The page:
This Case Information System software for the District Judiciary is created under the guidance of the e-committee, Supreme Court of India through the software team at the National Informatics Center (NIC), Pune.
The whole idea of CIS, in a nutshell, is that the litigant should be able to view the daily status of his case, the orders of the case, hearing dates of his case, the progress of the case on any particular date etc. online from any part of the world. [Source ecommittee Of Supreme Court Of India Website Viewed On 14/12/22] The Judgments are gold mines of data. In a few of the cases, the challenge is in regard to permitting the use of Court Information Systems by technology innovators in the legal domain like Indian Kanoon.
On typing a subject or name of the parties, one can easily search and find out the cases they are looking for on the Indian Kanoon website. Indian Kanoon obtains judgments from the Case Information System of Courts which are accessible and free of cost. The Courts shall have no copyright claim over judgments as the same forms part of public records.
Under the Copyright Act 1957, reproduction for judicial reporting, or reproduction or publication of judgments are not infringements of copyright. Indian Kanoon provides access to different statutes and case laws of various Courts and the Supreme Court of India, free of charge.
The reliefs sought against Indian Kanoon are to block the personal data of the petitioners and also to remove and erase the disclosure of the identity of some of the petitioners herein. Though there was resistance on the side of Indian Kanoon in regard to the maintainability of the writ petition seeking prayers against them, we are not considering the above at this juncture for the simple reason that substantial relief is sought against the publication of the judgment by the High Court on the websites and the portal, and allowing Indiankaoon and other publishers to obtain data from Case Information System.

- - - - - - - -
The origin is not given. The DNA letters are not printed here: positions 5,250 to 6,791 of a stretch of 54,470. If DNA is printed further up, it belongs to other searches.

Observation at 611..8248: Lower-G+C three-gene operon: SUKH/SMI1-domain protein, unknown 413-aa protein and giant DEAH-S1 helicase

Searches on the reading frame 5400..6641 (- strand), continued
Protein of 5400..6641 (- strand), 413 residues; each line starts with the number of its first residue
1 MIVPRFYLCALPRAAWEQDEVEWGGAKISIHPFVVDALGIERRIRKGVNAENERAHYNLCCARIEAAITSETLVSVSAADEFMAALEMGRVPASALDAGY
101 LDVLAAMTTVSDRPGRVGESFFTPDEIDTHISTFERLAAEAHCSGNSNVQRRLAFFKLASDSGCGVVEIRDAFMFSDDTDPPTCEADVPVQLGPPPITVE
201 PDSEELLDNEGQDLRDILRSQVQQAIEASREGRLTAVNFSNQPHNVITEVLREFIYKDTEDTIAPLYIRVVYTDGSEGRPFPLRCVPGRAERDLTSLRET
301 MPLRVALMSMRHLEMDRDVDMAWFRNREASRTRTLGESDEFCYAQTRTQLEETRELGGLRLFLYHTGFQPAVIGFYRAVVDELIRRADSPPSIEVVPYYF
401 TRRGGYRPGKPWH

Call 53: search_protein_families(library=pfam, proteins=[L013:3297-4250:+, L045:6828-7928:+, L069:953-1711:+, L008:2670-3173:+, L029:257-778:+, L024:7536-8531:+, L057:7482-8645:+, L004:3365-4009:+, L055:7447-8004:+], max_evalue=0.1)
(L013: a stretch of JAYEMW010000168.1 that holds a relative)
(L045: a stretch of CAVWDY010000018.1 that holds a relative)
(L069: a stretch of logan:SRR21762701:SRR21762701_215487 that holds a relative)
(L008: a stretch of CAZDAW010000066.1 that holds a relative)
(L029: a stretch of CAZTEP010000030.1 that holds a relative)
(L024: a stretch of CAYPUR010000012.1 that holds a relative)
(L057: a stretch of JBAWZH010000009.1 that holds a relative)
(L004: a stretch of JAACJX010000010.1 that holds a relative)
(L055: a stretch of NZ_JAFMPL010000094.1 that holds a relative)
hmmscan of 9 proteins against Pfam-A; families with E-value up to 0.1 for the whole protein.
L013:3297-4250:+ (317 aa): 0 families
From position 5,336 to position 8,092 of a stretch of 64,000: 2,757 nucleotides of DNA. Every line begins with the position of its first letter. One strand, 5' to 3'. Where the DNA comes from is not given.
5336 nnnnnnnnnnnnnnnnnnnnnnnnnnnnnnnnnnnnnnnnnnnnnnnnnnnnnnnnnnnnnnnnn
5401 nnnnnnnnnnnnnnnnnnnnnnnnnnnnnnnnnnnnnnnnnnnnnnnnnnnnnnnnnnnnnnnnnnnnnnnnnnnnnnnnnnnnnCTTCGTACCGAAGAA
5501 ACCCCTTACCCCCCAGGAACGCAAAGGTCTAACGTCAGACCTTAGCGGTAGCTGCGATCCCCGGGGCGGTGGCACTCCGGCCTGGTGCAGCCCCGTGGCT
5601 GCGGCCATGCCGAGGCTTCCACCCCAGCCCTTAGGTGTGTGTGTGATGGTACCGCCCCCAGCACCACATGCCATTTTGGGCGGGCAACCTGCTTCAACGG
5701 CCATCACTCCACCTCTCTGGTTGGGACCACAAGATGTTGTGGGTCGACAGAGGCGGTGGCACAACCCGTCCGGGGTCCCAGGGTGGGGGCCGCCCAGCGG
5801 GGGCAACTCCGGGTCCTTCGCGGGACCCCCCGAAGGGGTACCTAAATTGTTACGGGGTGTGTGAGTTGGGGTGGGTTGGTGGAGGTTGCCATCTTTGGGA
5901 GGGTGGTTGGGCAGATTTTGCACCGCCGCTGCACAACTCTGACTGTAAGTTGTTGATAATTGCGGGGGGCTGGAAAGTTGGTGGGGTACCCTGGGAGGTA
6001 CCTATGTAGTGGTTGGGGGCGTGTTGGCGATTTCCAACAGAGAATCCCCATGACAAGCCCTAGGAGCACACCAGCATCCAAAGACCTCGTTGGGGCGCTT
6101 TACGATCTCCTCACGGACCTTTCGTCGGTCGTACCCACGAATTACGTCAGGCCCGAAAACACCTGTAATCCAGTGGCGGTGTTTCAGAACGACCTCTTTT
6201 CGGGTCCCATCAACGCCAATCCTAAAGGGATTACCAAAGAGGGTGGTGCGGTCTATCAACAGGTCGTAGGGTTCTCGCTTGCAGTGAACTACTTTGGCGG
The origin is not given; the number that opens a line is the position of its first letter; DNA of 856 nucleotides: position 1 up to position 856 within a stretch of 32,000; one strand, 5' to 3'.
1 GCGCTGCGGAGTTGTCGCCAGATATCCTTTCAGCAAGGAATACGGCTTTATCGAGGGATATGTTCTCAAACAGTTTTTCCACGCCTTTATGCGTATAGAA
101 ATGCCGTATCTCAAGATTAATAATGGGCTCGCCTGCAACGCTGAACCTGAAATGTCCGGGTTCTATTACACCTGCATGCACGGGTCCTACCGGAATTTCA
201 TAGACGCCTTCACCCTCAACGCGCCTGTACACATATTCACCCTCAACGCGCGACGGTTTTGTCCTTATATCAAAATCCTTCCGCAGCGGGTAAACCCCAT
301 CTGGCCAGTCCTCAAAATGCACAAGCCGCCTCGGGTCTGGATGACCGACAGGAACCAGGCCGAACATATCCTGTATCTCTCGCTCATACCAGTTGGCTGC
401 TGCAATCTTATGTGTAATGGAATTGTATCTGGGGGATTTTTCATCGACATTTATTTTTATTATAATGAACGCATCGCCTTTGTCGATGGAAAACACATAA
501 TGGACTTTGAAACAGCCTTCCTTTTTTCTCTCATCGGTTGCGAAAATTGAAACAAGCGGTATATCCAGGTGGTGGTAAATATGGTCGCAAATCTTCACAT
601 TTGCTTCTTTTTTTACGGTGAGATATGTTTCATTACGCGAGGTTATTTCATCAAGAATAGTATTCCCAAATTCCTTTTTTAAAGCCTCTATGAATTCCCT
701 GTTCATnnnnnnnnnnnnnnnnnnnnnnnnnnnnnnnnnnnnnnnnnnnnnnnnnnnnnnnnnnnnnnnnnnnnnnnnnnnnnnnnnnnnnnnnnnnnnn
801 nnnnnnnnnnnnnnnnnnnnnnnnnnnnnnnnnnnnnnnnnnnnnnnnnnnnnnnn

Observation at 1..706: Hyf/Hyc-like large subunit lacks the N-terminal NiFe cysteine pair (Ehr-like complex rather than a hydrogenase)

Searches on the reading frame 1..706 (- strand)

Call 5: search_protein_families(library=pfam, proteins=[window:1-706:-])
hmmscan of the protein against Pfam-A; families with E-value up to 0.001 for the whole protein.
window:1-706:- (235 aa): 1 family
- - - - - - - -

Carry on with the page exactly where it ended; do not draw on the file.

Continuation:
Advocate Santhosh Mathew, learned counsel appearing for Indian Kanoon further submitted that the law does not prohibit the publication of public records and Indian Kanoon never published judgments with the personal details of the parties in cases where the anonymity of parties is protected. He also tried to distinguish between the right to be forgotten with the right of erasure. The judgments forming part of the Court records are public documents as referable under Section 74 of the Indian Evidence Act.
There cannot be any dispute in regard to publishing the contents of the judgment even if such judgments are ordered to be masked in regard to the details of the parties to protect their identity. We have already overruled the right to claim privacy in the public sphere in an Open Court system. The Courtroom is open to all.